Tuesday, February 10, 2015

contrast in the desert.

This week the 4th graders are starting their value unit by creating a drawing inspired by Ed Mell. The focus of the lesson is contrast- in value and media to make part of an artwork stand out from the other parts.

We start by looking at one of Ed's paintings. I chose one of his more realistic pieces, but he also creates some fantastic scenes of skies and desert landscapes that have some more abstract elements. He primarily does landscapes of the Southwest- big skies, rocky canyons, and plateaus. In the focus piece for the lesson we looked at how he used value and detail to contrast the cacti and foreground elements against the soft sky and washed out mountains in the distance. We also took a minute to talk about the desert habitat and how, once you get over the mountains east of San Diego County, the landscape is pretty similar- minus the Saguaro cacti that are found out in the Arizona desert that surrounds Ed, where he lives in Phoenix.


The lesson also provided the students an opportunity to get practice working with both oil and chalk pastels. We used the chalks for the sky and mountains and oils for the foreground elements. They got to practice blending chalk pastels in a couple different ways. Students created their skies first and the cacti came after. This allowed them to blend without having to go around the foreground shapes. The foreground elements were drawn right on top of the chalk pastel background. As long as students press hard, the cacti overpower the chalks in those areas and the chalk doesn't effect the cacti color. The contrast in color saturation between the 2 mediums really gets the cacti to stand out. Students also added light and dark color values to their foreground elements to give them more detail and 3d volume.

 using the side of the chalk to lay in color.

mini Rothko's;)

 finger blending the sky. one color into the next from the bottom up.

 adding clouds on more of a diagonal.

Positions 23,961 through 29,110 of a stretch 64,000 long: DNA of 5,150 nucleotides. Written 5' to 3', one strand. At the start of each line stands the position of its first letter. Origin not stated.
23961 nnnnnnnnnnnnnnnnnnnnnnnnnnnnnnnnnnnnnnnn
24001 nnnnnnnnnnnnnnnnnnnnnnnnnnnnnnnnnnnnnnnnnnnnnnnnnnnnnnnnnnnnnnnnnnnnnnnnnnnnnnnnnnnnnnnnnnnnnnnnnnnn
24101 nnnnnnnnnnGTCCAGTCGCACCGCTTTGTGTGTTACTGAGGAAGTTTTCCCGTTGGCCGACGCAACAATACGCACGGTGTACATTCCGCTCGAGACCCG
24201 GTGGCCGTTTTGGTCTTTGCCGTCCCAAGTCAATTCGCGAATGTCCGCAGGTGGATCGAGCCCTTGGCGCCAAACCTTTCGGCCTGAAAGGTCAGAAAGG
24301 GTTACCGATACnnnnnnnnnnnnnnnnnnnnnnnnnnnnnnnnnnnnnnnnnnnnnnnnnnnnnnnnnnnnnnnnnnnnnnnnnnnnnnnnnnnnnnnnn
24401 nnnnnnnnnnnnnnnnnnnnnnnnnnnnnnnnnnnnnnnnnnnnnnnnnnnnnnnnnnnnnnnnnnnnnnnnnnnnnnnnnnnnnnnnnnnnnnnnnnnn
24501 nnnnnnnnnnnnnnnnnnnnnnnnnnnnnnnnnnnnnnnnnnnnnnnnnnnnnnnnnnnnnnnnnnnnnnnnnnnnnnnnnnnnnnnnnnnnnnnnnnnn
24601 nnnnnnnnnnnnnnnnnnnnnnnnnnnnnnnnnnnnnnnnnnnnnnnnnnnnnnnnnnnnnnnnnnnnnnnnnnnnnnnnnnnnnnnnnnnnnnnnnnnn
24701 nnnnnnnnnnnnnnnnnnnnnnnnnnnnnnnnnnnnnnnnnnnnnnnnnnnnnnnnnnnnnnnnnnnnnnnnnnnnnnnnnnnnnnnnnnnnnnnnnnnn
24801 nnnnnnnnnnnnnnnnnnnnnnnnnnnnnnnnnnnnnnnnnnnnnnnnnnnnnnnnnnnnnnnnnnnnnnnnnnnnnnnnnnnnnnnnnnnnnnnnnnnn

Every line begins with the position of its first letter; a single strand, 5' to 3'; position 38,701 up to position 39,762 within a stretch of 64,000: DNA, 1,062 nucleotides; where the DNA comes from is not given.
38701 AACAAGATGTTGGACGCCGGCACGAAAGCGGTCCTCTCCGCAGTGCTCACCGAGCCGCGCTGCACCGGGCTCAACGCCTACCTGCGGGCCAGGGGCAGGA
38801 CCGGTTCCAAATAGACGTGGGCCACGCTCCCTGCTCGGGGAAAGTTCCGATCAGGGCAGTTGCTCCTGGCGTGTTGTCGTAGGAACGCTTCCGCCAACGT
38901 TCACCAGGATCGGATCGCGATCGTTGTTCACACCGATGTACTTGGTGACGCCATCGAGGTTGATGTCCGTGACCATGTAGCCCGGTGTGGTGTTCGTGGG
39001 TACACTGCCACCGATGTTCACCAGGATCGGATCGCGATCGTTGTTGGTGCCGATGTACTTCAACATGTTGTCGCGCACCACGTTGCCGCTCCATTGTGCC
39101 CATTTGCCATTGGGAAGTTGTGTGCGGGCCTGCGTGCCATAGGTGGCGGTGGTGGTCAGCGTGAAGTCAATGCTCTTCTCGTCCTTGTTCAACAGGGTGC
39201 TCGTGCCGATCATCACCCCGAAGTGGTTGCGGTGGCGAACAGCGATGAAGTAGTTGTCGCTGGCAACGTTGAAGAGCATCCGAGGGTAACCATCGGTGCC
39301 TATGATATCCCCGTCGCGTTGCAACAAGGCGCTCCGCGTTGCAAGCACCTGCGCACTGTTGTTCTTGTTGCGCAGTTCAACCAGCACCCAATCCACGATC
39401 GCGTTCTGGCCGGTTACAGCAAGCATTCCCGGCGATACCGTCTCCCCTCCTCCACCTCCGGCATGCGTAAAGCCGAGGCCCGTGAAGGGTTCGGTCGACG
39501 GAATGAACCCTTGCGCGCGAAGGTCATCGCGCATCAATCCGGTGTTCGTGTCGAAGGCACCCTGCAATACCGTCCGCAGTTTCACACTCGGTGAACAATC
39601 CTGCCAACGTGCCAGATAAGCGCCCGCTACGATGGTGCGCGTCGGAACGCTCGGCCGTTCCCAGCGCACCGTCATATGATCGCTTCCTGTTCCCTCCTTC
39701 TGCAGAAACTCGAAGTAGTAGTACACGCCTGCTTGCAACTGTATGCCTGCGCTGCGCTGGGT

laying white softly over sky and finger blend. clouds stay unblended for added contrast.




oil pastel foreground goes directly over background.










I have to say, I am LOVING how these are turning out. So many kids are having success with it! Next week when I see them again, I plan on doing a writing activity with the students that reinforces their understanding of contrast in art and English language arts. Contrasting their work and that of the artist and then posing a question they would ask the artist.

8 comments:

  1. They nailed the light and shadow in these. Awesome! Pinning ;)

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  2. OMG, those are GORGEOUS!! TOTALLY doing this with my fourth grade! Thanks, Don!

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  3. Love these!!! Don't you live close to this landscape? I've found that my kids do best on things they've seen before.

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    1. thanks, ted:) yup, we're close. just over the mountains east of SD and boom, you're in the desert. totally agree about the success kids have with what they've seen before. the fam and I will be camping out in the desert near phoenix over spring break. i'm hoping to do some drawing out there and sharing them with the kids when we get back:)

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